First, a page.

- So wait, not only does homosexuality (which is just an attraction) need to be repented for (something I discussed HERE, but mental health is something that needs to be completely attained? There are many mentally unstable people who work hard and long on their lives but never achieve mental health. And is she saying homosexuality is a mental illness? Check the DSM, honey, it was removed in the 70s.

"Alan has gone from not being attracted to women to being attracted to this amazing one (who knows of his issues), and looking forward to spending the coming years growing in his relationship with her... If we're going to wait for 100% success rate for any life change or a life altering decision, we'll never be espousing change at all."

- Okay wait, so after an entire article about changing someone's life and l"lifestyle", we should never expect real change?! Are you kidding me? Let's see what would happen if this Alan wanted to marry this author's daughter.

But forgot about the ignorance, lies and presumptions, but I'm mostly saddened for parents and teens who read such articles and think the answer is right there, that it's so easy to change, that if someone's child is gay, it's not a big deal because they just need to get on this "proper path" to Teshuva and mental health, and they'll be fine.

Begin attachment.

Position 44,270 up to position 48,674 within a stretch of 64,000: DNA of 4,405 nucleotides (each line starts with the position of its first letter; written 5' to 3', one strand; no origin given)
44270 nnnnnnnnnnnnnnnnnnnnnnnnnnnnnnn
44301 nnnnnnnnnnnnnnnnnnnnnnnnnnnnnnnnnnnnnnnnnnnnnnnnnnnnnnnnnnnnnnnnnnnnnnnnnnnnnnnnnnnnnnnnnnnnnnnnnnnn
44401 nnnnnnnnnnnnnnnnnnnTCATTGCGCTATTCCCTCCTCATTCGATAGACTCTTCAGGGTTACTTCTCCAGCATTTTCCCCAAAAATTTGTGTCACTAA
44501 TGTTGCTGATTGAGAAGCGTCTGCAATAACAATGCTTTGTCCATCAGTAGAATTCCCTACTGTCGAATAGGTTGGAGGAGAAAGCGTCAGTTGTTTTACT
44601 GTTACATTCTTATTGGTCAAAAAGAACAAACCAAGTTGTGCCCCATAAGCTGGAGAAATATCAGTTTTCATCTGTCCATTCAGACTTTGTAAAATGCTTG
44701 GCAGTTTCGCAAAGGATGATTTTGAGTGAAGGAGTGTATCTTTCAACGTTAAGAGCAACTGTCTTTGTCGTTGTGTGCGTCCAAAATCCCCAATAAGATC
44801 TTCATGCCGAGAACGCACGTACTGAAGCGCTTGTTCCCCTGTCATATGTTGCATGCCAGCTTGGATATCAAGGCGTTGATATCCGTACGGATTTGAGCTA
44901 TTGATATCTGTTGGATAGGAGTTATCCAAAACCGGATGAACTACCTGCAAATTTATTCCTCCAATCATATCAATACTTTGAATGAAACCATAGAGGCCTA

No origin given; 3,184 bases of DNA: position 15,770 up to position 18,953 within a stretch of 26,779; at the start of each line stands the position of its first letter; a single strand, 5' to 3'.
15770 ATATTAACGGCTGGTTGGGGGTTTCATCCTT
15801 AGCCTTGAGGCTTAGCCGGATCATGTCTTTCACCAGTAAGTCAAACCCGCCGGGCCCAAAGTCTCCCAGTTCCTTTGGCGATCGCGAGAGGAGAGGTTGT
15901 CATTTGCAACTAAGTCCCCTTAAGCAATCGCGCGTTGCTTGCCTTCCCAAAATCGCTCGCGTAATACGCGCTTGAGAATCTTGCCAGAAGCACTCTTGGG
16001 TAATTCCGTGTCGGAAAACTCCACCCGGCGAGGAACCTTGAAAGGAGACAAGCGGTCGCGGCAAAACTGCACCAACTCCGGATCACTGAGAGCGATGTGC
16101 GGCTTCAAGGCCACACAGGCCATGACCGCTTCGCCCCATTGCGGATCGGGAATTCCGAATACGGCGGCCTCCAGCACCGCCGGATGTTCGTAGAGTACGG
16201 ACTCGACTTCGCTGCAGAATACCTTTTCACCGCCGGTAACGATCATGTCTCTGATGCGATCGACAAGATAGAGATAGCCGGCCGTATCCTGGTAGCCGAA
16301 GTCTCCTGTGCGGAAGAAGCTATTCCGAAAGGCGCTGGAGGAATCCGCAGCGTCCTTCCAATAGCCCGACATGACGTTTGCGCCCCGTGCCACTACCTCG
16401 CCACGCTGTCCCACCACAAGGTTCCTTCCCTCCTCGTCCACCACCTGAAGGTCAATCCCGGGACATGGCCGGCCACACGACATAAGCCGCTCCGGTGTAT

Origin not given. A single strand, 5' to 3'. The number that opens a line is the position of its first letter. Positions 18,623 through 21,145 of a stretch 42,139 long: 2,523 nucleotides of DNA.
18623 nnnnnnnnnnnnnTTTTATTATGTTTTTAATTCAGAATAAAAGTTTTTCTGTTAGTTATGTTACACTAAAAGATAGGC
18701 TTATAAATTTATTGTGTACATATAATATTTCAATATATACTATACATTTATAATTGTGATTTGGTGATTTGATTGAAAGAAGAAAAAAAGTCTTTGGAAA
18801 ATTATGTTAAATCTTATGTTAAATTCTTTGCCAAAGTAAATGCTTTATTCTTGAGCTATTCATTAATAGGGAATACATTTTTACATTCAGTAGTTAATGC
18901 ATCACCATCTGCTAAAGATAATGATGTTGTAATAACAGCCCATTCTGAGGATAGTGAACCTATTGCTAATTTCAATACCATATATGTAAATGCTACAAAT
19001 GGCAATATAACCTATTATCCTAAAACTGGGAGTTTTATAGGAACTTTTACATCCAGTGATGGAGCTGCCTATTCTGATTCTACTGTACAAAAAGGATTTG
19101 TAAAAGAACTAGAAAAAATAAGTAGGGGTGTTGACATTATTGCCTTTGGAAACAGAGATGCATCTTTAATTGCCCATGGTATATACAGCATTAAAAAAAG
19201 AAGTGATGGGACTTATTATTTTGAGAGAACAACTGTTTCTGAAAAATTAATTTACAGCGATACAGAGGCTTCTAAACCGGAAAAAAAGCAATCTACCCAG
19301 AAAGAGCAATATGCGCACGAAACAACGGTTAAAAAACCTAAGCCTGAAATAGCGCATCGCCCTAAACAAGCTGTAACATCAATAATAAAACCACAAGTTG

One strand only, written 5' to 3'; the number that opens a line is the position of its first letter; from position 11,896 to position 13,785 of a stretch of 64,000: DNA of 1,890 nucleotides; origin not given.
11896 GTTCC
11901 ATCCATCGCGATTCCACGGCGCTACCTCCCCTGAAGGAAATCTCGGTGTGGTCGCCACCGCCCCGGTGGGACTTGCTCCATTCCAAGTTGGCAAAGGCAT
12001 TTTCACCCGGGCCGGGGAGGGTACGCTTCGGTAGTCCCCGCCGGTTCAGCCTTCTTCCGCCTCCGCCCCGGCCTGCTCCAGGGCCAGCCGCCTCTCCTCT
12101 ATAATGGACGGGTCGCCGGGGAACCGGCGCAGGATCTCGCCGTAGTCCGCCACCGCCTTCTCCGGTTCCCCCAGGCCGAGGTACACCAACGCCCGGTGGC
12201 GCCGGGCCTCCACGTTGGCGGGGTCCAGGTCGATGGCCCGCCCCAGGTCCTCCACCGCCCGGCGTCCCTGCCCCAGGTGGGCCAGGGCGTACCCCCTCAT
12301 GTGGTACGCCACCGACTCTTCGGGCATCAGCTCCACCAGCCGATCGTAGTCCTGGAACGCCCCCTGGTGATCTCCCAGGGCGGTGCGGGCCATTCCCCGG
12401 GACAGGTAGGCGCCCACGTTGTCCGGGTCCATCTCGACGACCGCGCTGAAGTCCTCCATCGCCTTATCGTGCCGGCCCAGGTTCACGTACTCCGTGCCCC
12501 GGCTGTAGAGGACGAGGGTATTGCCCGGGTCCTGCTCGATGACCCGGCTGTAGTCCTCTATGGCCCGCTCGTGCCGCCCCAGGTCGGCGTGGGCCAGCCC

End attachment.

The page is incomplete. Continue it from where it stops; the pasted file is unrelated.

Thursday, December 9, 2010

A Superhero?

For so many people, being gay is not an option. It doesn’t fit with their lives, with their plans, with their communities, with their friends, with their families or even with themselves. In addition to just the generic societal values, classic Orthodox Jewish law and belief are almost entirely heterocentric. This is what complicated my life growing up. At the early onset of my teenage year, I began to feel different from everyone around me. I wasn’t like the other boys for whatever the reason, and I wasn’t attracted to girls like my guy friends always talked about. When I came to realize I was gay, at about 15, I never thought in a million years that I would ever be able to accept such a reality. I fought and fought, until finally I realized that I was fighting no one. That there was no one in the world that had the right to tell me that I could not be religious and gay. So at the age of 21, I came out of the closet. However, that was not the end of the struggle- it was the beginning of a whole new one.